Tax Law Changes can Put Additional Financial Pressure on Divorcing Couples

Due to changes in the tax law, it will now be more difficult for couples to divorce. Trump's tax reform changed many deductions, that were previously counted on by couples going through a divorce.

According to Ken Neumann, Director of the Center for Mediation and Training in New York City, it will now be more financially difficult for couples to divorce. This is because of the changes in the updated tax code that change how alimony is taxed.

As described by attorneys from the Bombardo Law Office, P.C. in New York, “Previously, alimony was tax-deductible for individuals who paid it and taxable income for those who received it. Now, for the first time in 75 years, it will no longer be taxed or deductible.” Divorce lawyers and accountants in New York and across the nation are trying to work out what these changes mean for their individual clients.

Eliminating the tax obligations and rights that come with alimony on both sides of the equation has rendered many of the programs used to calculate alimony unusable. This is because the guidelines used to determine appropriate alimony amounts for divorcing couples relied on existing tax codes. Promising paying spouses tax relief for the payments they would make also helped lawyers to negotiate divorces, and losing this could make divorce a messier, more drawn-out process for many couples in 2018. In fact, notes Neumann, couples now might choose not to divorce at all, simply because they cannot afford to do so. This could potentially trap individuals and their children in unhealthy, unsafe households.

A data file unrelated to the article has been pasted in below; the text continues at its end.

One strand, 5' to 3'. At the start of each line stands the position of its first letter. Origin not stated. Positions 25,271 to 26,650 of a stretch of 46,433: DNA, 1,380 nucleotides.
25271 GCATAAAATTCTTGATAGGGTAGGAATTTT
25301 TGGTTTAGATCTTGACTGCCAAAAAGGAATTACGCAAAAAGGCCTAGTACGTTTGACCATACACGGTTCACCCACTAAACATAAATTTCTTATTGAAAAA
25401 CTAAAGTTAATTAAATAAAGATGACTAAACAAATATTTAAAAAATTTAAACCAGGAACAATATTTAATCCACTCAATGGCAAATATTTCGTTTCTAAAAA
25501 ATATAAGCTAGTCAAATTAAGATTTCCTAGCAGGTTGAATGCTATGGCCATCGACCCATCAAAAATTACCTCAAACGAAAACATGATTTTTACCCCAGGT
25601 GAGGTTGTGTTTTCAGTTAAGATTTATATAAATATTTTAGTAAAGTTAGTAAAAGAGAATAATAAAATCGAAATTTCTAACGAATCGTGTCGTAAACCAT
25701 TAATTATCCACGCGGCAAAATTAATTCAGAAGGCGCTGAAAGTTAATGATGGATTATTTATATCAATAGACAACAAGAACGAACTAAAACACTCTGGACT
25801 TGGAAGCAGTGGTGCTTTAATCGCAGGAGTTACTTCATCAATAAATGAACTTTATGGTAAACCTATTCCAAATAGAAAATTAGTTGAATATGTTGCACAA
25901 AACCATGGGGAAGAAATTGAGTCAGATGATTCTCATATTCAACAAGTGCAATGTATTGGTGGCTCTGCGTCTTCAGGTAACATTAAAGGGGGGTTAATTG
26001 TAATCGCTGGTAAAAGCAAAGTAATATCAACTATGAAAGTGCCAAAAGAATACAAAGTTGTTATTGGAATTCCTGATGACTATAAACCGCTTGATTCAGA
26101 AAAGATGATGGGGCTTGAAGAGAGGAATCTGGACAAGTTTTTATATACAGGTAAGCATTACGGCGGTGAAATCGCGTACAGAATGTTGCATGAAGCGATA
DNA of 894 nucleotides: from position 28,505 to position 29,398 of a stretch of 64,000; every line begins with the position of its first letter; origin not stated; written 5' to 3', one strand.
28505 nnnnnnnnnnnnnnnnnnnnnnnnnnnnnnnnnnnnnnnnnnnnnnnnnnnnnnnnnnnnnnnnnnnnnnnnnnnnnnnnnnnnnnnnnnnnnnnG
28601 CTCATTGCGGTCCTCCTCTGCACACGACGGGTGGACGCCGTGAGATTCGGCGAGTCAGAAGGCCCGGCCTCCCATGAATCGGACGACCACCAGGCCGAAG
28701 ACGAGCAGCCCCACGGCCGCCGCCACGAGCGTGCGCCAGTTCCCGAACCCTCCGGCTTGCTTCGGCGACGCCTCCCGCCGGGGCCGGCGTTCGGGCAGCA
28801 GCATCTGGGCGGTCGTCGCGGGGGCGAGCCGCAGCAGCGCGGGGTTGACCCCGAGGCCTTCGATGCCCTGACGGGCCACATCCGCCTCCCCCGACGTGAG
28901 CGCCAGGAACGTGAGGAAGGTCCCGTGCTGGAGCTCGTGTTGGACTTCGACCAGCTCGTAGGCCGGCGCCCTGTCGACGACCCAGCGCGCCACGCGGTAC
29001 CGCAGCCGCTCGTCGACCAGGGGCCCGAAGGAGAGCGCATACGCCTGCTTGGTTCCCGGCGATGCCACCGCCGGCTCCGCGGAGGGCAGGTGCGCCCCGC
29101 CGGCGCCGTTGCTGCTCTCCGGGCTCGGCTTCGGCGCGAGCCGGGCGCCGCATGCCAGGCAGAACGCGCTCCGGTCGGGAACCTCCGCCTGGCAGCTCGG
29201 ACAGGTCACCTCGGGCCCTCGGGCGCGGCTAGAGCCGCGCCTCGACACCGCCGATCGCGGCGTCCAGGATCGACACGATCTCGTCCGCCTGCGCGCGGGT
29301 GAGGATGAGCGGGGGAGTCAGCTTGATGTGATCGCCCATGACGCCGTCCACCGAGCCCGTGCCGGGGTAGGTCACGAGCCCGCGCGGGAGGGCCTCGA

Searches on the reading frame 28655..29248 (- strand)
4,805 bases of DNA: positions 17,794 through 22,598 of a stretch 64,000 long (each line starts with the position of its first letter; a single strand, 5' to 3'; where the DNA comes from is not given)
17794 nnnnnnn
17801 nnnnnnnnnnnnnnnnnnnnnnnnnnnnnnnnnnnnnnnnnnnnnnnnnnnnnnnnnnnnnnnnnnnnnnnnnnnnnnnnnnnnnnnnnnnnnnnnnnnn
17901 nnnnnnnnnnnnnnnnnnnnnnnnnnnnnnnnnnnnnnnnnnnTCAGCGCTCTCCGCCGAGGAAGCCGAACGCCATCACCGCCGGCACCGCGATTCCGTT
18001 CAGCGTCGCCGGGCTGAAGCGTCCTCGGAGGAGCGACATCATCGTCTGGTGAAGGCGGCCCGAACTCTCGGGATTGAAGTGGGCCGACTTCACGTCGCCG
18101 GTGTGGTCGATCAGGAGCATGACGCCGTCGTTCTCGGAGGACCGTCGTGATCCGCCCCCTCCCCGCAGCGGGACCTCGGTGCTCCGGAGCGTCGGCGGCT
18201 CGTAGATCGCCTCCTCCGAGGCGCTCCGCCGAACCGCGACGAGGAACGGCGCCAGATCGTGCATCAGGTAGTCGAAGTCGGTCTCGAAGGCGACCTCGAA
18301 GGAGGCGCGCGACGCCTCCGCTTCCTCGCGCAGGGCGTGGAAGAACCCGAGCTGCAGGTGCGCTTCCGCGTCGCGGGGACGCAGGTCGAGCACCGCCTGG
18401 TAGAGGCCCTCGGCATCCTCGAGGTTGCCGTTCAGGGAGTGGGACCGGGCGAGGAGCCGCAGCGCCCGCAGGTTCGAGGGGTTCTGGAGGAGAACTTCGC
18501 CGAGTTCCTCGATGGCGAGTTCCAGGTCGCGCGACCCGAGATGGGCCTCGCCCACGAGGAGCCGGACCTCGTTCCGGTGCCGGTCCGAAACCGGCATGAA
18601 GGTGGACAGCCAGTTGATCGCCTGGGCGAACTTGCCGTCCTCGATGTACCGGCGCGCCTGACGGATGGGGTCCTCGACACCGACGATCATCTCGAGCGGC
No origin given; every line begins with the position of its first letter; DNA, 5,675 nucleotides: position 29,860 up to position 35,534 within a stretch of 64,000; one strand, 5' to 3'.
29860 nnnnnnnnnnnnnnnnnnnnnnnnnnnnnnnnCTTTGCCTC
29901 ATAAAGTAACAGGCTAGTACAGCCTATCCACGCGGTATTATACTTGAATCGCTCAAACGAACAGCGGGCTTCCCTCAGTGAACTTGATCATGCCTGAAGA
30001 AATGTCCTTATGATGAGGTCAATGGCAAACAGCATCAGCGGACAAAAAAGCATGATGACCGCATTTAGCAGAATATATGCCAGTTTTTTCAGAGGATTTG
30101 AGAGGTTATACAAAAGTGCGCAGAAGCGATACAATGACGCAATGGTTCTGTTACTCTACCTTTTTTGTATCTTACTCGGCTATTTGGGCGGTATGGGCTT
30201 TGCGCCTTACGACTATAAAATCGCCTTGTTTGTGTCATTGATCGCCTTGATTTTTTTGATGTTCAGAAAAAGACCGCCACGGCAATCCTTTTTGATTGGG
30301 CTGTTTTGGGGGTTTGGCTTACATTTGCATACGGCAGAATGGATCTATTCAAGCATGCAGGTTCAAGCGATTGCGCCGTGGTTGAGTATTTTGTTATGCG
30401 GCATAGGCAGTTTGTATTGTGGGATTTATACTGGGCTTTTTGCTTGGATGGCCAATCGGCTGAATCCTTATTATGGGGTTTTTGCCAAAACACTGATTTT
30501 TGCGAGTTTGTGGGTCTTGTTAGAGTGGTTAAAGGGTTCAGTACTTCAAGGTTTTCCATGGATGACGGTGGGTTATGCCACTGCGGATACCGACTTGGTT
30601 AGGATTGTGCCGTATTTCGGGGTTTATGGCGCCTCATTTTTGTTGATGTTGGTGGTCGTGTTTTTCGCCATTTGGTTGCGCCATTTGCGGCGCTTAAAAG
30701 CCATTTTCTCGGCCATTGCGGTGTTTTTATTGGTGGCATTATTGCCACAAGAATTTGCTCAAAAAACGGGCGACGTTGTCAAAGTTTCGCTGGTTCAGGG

It is not yet clear if existing alimony orders that are modified after the new tax code is enacted will be able to eliminate their tax requirements. Eliminating the tax options and obligations for alimony can lead to many different scenarios for individuals and couples, including:

● Recipients initially feeling like they receive more alimony because they do not have to pay taxes on it;

● Lower amounts being ordered for alimony, because without the tax deduction, payers will not be able to pay out as much to their former spouses; and

● Difficulty putting away money for retirement for recipients, because retirement funds must come from taxed income.

Some couples are scrambling to finalize their divorces before the new tax code kicks in. Others are putting off their divorces because right now, their lawyers cannot give them realistic answers to their financial questions.

Summary: The new tax law changes will have a significant effect on couples who pay or receive alimony after a separation.

Release ID: 318919